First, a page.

• billybuc profile image
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      Bill Holland 4 months ago from Olympia, WA

      Interesting, Dora. I've know a few like that. Dated one or two. Turns out we had nothing in common other than a physical attraction. Go figure! :)

    • Vellur profile image

      Nithya Venkat 4 months ago from Dubai

      Another great installment of questions and answers. The way we write an article also depends on target audience.

    • billybuc profile image
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      Bill Holland 4 months ago from Olympia, WA

      It does for sure, Vellur. Thank you for mentioning that.

    • MizBejabbers profile image

      MizBejabbers 4 months ago

      My friend Bill, this was a really enjoyable mailbag this week. You done good! I did laugh at the reading comment. Many years ago when I was a reporter, I took books to a man in prison whom I knew to have been falsely accused and convicted of a crime. Anyway, he told me that he was so hungry for reading materials that he even “read the labels off soup cans.” I’m happy to report he got a new trial and today is free to read whatever melts his butter.

      I think NaNoWriMo is an instrument for a specific group of people, the promoters, to make money. (I was an ad writer and promoter a lifetime ago, so, ha, I see through you.) It is overhyped and if a writer doesn’t succeed in meeting the outrageous deadline for a novel, can promote a sense of inadequacy and failure. Now, having said that, I read a great little fantasy novel which at the end stated that it was product of NaNoWriMo. So, once in a Blue Moon and if Friday comes on Tuesday, a NaNoWriMo writer does succeed in publishing a good work. So maybe I shouldn’t be too harsh on them.

      Glad I finally got around to reading this week's mailbag.

    • billybuc profile image
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      Bill Holland 4 months ago from Olympia, WA

      MizB, always good to hear from you. Thank you for sharing that "can of soup" story. Love it, and love that he is free. As for NaNo, I'm still on the fence on that one. Suffice it to say I won't be trying it in this lifetimes. :)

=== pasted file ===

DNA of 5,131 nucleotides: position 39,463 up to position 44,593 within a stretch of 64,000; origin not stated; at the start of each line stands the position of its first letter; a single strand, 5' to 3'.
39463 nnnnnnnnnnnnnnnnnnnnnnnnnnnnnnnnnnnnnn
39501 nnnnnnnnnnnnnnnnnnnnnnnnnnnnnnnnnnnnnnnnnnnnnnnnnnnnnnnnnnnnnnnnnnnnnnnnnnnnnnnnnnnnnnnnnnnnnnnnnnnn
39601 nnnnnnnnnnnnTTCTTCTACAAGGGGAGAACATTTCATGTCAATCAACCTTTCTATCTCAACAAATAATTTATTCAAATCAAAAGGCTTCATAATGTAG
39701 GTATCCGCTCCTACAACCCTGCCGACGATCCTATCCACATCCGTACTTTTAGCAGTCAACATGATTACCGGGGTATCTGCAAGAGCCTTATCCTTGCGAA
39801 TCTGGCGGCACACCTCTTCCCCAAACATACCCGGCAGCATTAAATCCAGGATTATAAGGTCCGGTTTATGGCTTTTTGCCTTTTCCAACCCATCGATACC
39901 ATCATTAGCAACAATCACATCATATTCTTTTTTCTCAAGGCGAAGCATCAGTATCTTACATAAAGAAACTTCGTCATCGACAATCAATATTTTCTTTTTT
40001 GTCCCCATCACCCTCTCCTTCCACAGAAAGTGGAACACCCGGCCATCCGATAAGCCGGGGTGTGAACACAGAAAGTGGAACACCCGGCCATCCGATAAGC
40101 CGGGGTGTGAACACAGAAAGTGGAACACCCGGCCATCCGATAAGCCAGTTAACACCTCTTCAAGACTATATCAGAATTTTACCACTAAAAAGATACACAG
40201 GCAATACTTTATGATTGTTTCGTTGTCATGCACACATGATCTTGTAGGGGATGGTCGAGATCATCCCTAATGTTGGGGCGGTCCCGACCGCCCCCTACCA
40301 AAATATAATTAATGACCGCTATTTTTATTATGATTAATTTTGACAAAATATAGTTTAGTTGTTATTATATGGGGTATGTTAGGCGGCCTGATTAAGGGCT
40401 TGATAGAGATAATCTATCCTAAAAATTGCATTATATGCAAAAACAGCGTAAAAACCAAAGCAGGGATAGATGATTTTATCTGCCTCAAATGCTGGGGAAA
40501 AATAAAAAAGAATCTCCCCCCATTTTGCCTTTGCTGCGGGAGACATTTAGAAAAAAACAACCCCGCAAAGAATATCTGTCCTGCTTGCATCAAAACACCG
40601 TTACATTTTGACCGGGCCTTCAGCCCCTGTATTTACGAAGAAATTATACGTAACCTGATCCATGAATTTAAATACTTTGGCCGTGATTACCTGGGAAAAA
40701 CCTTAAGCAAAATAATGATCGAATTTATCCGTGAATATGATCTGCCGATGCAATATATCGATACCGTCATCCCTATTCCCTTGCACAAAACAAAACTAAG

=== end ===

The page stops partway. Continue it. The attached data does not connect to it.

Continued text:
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      Shauna L Bowling 4 months ago from Central Florida

      Quite a mixed bag of questions this week, Bill. I always enjoy reading what's on other people's minds and how you respond.

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      Bill Holland 4 months ago from Olympia, WA

      I do too, Sha. I get as much out of the Mailbag as anyone. Doing this turned out to be a great idea, purely by accident. LOL

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      Gypsy Rose Lee 4 months ago from Riga, Latvia

      Taking a giant step backwards in order to catch up and glad I caught this mailbag. It made me fondly smile knowing that at least for now the greatest and best challenge I can get through is the April poetry challenge that comes every year. In regards to writing and to poetry as well do the topics have to be seasonal or is it perfectly alright to write about the summer during the winter and vice versa? I am not referring to novels just to stories and of course to verse.

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      Bill Holland 3 months ago from Olympia, WA

      Rasma, great question and I thank you for it. I'll have an answer for you on Monday, of course.

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      Lawrence Hebb 3 months ago

      Bill

      I can remember the first book I read, I was eight and it was the story of David Livingstone, I've been hooked on adventure and reading ever since!

      When Mum came out from England last year she'd found some of my old books and brought them with her.

      Tattered and torn, but still complete forty five years on there it was! (Guess I must be one of those 'addicted' you talk about!)

      I use the online version of Grammarly, (the free one) which is great for writing hubs (I think I've used it for about ten or more hubs!)

      Only 'drawback' is it doesn't work too well with MS Word and only works when I'm posting articles/hubs but I'd recommend it to anyone!

      I also agree with the comments here, not only a great writer, but a great resource for others, thank you for taking the time to be that resource.

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      Bill Holland 3 months ago from Olympia, WA

      Lawrence, thank you for weighing in on Grammarly, and for sharing the story about your childhood books. Great memories, my friend.

      And the kind words about me...I am humbled Thank you!

      bill

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      Zulma Burgos-Dudgeon 3 months ago from United Kingdom

      This one's for Lawrence, if he returns. I have a paid subscription for Grammarly and it works quite well on Word as well as online postings. It's well worth the money, I think, and I wouldn't be without it.

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      Bill Holland 3 months ago from Olympia, WA

      Good to hear, Zulma. Thank you!